Celebrity overdoses are often highly-publicized and create conversation about the dangers of substance misuse and addiction relapse. One well-known instance was Demi Lovato, who had six years of sobriety before addiction relapse and has been very open about her struggles with alcohol, cocaine and other mental health issues.
While anyone who can put distance between themselves and dangerous substances is considered a success story, the journey may not be as carefree as you might wish. Unfortunately, relapse related to addiction is a common occurrence, but it should not discourage you from pursuing a life in recovery.
What is Relapse?
When you are trying to stop using drugs or alcohol, it’s possible that you might have some negative emotions or make a mistake and use once again. This is referred to as a relapse. This is common in addiction recovery, and some people have one or more relapses before they are able to achieve long-term abstinence.
Stopping addictive behavior is a huge challenge for anyone because it’s difficult to do things to which you have become accustomed differently. This includes changing your way of thinking and relating to the world. Even after attending drug rehab, relapse is a continuing possibility. Unfortunately, relapse can also be incredibly dangerous and for some, a relapse can result in severe consequences, including death.
How Likely is Relapse in Addiction Recovery?
Relapse is so common that as many as half of people who have a substance use disorder go through this during their recovery process. The National Institute on Drug Abuse released a treatment guide in 2018 revealing that between 40 to 60 percent of people who struggle with substance misuse will also experience a relapse.
One factor in relapse rates is the length of sobriety. In other words, a person who is new in recovery has a higher chance of relapsing than someone who has been sober for some time. This does not mean that people who have been in recovery are immune to relapse, however, as there is no cure for addiction.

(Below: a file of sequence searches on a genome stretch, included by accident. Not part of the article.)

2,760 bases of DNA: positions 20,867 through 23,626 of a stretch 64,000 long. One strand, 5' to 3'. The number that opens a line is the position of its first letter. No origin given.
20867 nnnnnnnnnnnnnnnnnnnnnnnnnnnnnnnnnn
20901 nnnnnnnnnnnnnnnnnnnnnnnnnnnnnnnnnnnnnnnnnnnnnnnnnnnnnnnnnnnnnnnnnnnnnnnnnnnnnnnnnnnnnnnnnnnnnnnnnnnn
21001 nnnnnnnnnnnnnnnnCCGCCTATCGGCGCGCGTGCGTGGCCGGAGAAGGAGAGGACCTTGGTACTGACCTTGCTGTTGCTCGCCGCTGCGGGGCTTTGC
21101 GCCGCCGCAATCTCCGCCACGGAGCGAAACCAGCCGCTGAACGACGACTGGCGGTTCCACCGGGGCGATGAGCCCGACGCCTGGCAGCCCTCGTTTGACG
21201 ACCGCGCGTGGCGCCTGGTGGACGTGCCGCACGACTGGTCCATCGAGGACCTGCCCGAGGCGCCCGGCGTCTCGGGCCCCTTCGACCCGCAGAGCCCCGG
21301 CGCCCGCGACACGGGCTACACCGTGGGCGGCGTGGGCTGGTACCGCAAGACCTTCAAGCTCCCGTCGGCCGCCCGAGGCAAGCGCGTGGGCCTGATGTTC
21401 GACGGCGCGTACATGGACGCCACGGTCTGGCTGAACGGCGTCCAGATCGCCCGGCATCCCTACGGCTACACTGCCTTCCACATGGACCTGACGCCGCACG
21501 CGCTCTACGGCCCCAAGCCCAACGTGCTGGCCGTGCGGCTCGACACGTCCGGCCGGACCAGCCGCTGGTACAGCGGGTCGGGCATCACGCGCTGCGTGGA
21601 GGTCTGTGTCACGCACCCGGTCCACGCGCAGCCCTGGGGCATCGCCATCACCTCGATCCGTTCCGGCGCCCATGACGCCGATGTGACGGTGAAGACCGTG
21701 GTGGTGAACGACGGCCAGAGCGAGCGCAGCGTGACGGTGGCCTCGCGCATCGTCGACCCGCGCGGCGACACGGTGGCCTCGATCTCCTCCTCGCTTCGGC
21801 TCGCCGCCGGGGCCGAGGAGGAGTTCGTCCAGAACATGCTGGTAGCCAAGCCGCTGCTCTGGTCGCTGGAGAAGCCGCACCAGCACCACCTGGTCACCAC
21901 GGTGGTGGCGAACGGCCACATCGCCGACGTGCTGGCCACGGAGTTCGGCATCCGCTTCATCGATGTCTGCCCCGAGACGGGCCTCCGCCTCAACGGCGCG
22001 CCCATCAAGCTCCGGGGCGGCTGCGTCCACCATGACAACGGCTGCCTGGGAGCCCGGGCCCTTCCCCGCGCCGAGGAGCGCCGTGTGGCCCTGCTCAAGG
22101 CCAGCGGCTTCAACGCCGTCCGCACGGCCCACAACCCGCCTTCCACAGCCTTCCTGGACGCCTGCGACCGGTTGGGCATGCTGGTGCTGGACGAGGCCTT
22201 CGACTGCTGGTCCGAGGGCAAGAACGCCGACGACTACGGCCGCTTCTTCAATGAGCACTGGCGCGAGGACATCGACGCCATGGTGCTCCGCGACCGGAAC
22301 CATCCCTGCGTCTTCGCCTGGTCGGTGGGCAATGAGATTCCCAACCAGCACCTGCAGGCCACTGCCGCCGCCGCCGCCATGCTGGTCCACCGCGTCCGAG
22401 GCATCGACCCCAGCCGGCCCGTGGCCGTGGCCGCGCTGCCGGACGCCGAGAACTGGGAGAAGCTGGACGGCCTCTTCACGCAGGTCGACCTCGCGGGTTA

Numerous studies have shown that the first 90 days of recovery are the period when the greatest number of relapses occur. The reason for this is that misusing drugs will rewire your brain, and it takes three months or more to learn new, healthier, habits. Unfortunately, some people will find that cravings for drugs will get worse before they get better. Once past a certain hurdle, however, the odds of achieving longer-term abstinence begin to increase.
Another factor in relapse relates to the type of drug misused. A 2010 study reveals that patients who misuse opiates have the highest rates of relapse. This is followed by other common drugs such as alcohol, cocaine, benzodiazepines, and other prescription drugs.
Does Addiction Relapse Mean Failure?
It is unfortunate that there is a negative connotation attached to the word “relapse” when it comes to addiction recovery. Too many people equate the term to failure or some fault in the recovery process. This is not necessarily the case.
Substance use disorder is a serious disease that lacks any known cure. Just because someone resumes using drugs or alcohol after a period of abstinence does not mean that the person is a failure or are not capable of recovery. The important thing is that the person immediately seeks help once again, which often involves addiction treatment services.